Home generalFruit tree cut - When do I cut the fruit tree?

Fruit tree cut - When do I cut the fruit tree?

  • winter pruning
  • Spring pruning
  • summer pruning

There is no uniform cut for fruit trees. The correct cutting time depends primarily on the growth rhythm of the tree and what should be achieved with it. A cut in late winter or spring stimulates growth the sooner it is cut, the more so. A summer cut, on the other hand, slows growth. Here is an overview of when you should cut fruit trees and the benefits of keeping the right time.

If you pay attention to the right time of your fruit tree cutting and you care about the well-being of your green darlings, also the view on the thermometer plays an important role. The temperatures have a great influence on the healing of the incised cuts or the growth spurt. Depending on the temperatures prevailing, you can do something good for your fruit tree.

winter pruning

Many trees are cut in winter, but there is a lot to consider. Between October and mid-January most fruit trees take a break. If they are cut during this time, they are sensitive to frost. They can not grow and consequently can not close their wounds. The cut shoots dry up and can also freeze further into the wood. Only in May does wound tissue form, until then pathogens can invade unhindered. Only apple trees, where a particularly strong shoot is to be stimulated, can be cut during this time.

It is better to wait for slightly rising temperatures. The juice pressure usually rises in mid-January when the longer frost periods are over. The risk of drying and freezing sinks. The sooner you cut, the more your growth will be stimulated. In cold regions, you should wait with the cut better until mid-February or early March. At temperatures below minus 5 ° C is not cut at all. From late winter to spring, freshly planted young trees, apple and pear trees are cut. Even plums are still in this time window.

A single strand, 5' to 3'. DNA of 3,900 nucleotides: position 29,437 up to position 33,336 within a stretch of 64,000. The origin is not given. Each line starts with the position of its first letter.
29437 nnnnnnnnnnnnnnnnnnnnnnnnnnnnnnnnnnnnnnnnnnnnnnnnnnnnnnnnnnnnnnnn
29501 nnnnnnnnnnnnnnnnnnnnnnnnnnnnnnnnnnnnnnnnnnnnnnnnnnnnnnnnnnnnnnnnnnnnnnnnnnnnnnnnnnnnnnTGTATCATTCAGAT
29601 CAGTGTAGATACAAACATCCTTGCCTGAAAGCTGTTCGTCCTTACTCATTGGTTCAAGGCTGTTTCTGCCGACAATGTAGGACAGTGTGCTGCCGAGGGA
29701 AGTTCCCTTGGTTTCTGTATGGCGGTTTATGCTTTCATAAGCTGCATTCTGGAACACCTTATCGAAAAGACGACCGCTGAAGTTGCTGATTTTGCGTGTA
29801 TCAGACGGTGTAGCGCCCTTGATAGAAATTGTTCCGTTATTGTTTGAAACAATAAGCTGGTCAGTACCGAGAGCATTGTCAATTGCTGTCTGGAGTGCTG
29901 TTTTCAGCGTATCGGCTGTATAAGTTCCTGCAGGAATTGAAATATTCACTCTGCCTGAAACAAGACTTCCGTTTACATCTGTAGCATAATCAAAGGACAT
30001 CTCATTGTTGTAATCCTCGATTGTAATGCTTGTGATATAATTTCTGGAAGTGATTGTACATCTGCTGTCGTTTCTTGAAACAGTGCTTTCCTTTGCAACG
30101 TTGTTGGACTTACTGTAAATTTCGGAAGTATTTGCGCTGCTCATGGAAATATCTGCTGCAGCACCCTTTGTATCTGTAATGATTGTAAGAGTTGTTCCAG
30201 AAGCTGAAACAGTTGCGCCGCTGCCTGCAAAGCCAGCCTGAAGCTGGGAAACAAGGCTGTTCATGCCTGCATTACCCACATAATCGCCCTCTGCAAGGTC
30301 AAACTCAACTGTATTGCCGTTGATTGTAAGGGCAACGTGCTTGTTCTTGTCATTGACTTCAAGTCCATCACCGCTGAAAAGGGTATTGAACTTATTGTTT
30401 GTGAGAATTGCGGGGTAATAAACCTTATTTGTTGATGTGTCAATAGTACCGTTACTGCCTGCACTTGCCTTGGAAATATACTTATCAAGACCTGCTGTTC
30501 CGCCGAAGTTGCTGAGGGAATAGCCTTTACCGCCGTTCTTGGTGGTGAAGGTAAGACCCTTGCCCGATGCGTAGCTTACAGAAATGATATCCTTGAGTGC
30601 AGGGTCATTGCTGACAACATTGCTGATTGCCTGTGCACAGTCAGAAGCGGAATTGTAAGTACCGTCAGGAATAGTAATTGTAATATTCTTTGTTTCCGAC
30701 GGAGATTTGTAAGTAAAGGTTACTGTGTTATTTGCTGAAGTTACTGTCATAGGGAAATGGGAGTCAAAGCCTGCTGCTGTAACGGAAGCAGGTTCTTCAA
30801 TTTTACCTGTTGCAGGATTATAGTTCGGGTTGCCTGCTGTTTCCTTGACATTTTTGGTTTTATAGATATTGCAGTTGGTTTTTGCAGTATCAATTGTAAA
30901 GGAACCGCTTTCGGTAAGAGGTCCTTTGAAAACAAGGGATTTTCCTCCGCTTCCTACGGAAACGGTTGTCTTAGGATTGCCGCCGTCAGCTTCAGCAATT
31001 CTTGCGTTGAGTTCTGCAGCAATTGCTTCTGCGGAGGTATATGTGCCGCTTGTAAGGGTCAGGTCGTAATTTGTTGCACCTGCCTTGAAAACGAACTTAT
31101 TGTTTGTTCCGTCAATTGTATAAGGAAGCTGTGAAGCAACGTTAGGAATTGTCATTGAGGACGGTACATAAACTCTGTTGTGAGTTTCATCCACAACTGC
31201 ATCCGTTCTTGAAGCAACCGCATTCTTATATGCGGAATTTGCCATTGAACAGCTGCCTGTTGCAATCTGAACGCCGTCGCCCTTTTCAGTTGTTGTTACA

• Do not cut between October and mid-January - resting period, wounds will not be closed
  • Exception - apple trees, where a particularly strong budding is desired
  • Only cut from the end of January or better wait until the middle of February
  • Do not cut at frost
  • The sooner it is cut, the stronger the shoot

Spring pruning

While the robust fruit trees are cut at the end of winter, the more sensitive ones are only on the verge of sprouting or even during flowering. If you cut too early, there is a risk of drying. Cut just before the shoot: fig, mulberry tree and young walnut trees. Nectarine, apricot and peach are cut, at least as young trees, only during flowering. Then it is already clear which shoots have fallen victim to the late frosts. When the parental phase is completed, the last three fruit trees are better cut in the summer (maintenance cut).

  • Cut delicate fruit trees just before or during flowering
  • Cut fig, mulberry and young walnut trees before sprouting
  • Cutting young nectarines, peaches and apricots during flowering

summer pruning

The summer cut has the advantage that the trees do not bleed. The juice pressure is drying up slowly in early summer. Cut from mid-June is the least dangerous for the fruit trees. The wounds stay dry and they are immediately internally sealed off. Often, wound tissue forms at the edges of the interfaces. Adult sweet cherries, peach and walnut trees should only be cut in summer.

An early summer cut (mid-June to early July) promotes the formation of flower buds. They form below the interface. So the flowering is promoted. In addition, the growth of the tree is calmed. The cut also removes a lot of leaves. They are no longer available for the energy production of the tree. Less reserve materials are stored. The next year's release is lacking in energy, and it is somewhat weaker. The summer cut is therefore ideal for fast-growing fruit trees. It is not allowed to cut after mid-September. In addition, it damages the trees when they get interfaces in hot or very dry periods in July or August. Otherwise areas protected by leaves inside are suddenly exposed and it can cause burns.

  • In summer cut no bleeding of the trees
  • Between mid-June and early July
  • Promotes the formation of flower buds
  • The growth of the tree is calmed, ideal for fast-growing fruit trees

The cut should keep your fruit tree vital and healthy. If, in addition to the correct cutting time, you also observe the cut shape appropriate to the age of the fruit tree, you will see and taste the difference. Similarly, the choice of the tool is crucial for the health of the tree.

General information about the fruit tree cutting, as well as tips and tricks on cutting forms, cutting techniques and the right tools can be found here: //www.zhonyingli.com/obstbaum-schneiden/

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